Chichén Itzá

Chichen Itza (chee-CHEN eet-SAH) has the distinction of being one of the New Seven World Wonders and that, and its' importance in the Mayan culture is the reason so many people flock here to see the site every single day of the year.

If you want to enjoy this attraction, you should arrive early, at 8 AM or so when they are opening the gates. There are several advantages to this: 

  1. the sun is low in the sky and the heat is still bearable
  2. the guides are fresh and not sweaty-faced and exhausted
  3. the pesky trinket vendors are still setting up their "one dollar" goods
  4. the hordes haven't arrived from Cancun and the Mayan Riviera

When you arrive, notice the empty bus parking lot. Remember how it looks as it will be a different sight when you leave around 10-11 AM. Buy your tickets, one for the state government office that oversees the site and one for the federal government department that does the same. Chichen Itza is a cash cow for both and even in this day of internet and computers you have to purchase two separate tickets at two separate wickets from two sets of employees and then hand them to two separate sets of ticket takers a few feet away.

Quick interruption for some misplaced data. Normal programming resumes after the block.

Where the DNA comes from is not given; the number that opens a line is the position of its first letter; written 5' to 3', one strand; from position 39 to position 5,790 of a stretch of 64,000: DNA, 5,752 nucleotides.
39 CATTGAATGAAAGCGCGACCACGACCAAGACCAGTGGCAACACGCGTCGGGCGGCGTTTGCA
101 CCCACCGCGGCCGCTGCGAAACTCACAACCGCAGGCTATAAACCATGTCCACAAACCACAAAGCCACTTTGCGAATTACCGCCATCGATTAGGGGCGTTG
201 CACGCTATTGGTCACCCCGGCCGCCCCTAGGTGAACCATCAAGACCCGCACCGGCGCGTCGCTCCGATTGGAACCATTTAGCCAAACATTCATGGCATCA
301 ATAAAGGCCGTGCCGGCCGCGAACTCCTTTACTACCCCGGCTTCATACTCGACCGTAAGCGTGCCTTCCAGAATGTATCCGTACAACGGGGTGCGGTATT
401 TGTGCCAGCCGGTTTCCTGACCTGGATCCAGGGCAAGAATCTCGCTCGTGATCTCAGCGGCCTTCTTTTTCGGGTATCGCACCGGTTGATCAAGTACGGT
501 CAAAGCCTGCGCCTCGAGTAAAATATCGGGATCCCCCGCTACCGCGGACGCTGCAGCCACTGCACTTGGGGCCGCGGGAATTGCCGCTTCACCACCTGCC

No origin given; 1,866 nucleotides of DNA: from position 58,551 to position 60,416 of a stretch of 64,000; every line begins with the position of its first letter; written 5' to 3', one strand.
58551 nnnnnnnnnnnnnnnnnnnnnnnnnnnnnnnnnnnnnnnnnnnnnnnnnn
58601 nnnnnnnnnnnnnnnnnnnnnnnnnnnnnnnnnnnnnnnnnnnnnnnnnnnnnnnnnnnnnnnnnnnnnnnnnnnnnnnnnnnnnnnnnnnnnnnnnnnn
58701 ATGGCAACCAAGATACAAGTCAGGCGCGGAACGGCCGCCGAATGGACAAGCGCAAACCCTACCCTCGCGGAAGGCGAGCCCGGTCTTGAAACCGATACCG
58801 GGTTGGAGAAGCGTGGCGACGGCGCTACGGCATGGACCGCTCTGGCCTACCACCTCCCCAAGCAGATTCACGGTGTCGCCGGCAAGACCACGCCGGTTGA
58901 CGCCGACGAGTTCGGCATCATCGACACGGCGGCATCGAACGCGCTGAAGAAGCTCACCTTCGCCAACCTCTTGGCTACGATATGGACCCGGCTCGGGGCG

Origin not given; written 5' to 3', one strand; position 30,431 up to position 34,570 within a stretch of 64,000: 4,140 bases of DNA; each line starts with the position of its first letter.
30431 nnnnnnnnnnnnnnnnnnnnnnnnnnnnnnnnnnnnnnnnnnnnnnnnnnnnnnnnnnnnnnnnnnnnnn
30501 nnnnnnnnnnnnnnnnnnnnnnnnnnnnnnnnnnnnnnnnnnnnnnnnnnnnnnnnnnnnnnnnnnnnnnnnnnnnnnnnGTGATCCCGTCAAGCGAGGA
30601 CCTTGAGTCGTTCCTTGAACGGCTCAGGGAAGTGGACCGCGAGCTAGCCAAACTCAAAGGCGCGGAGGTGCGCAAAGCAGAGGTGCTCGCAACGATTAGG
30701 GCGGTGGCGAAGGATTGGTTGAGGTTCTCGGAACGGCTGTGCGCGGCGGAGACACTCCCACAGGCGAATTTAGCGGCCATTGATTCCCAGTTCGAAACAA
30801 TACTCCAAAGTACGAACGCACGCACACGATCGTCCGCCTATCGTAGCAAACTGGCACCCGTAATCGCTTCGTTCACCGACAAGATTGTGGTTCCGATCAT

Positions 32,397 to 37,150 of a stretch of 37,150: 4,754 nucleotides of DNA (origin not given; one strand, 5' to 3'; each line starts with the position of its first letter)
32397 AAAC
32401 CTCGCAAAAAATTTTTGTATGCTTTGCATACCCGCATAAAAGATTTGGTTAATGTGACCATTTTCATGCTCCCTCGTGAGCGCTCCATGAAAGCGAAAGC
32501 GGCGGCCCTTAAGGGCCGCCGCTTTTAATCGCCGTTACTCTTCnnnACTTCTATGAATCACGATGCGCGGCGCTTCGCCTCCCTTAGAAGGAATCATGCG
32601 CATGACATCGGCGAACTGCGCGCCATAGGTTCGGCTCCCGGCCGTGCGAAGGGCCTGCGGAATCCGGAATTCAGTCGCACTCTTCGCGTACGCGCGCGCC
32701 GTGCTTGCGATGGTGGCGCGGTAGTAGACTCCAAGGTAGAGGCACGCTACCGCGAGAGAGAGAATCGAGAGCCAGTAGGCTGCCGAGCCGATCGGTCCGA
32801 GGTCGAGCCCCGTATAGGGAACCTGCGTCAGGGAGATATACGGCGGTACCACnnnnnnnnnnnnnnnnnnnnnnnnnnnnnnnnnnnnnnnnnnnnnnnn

Touring the site should take you about an hour and a half, if you are moving at a moderate pace. Of course if you are really interested, you can spend most of the day here, taking it all in but the distraction of the vendors and the crowds will probably make you want to run away as quickly as possible.  

Currently guides charge around 700 pesos (the last trip it was $750) for an hour and a half tour, beginning at the main entrance and ending at the Old Chichen portion of the site where you pay them and they will ask suggestively if you enjoyed the tour (subliminal tip request) so be prepared.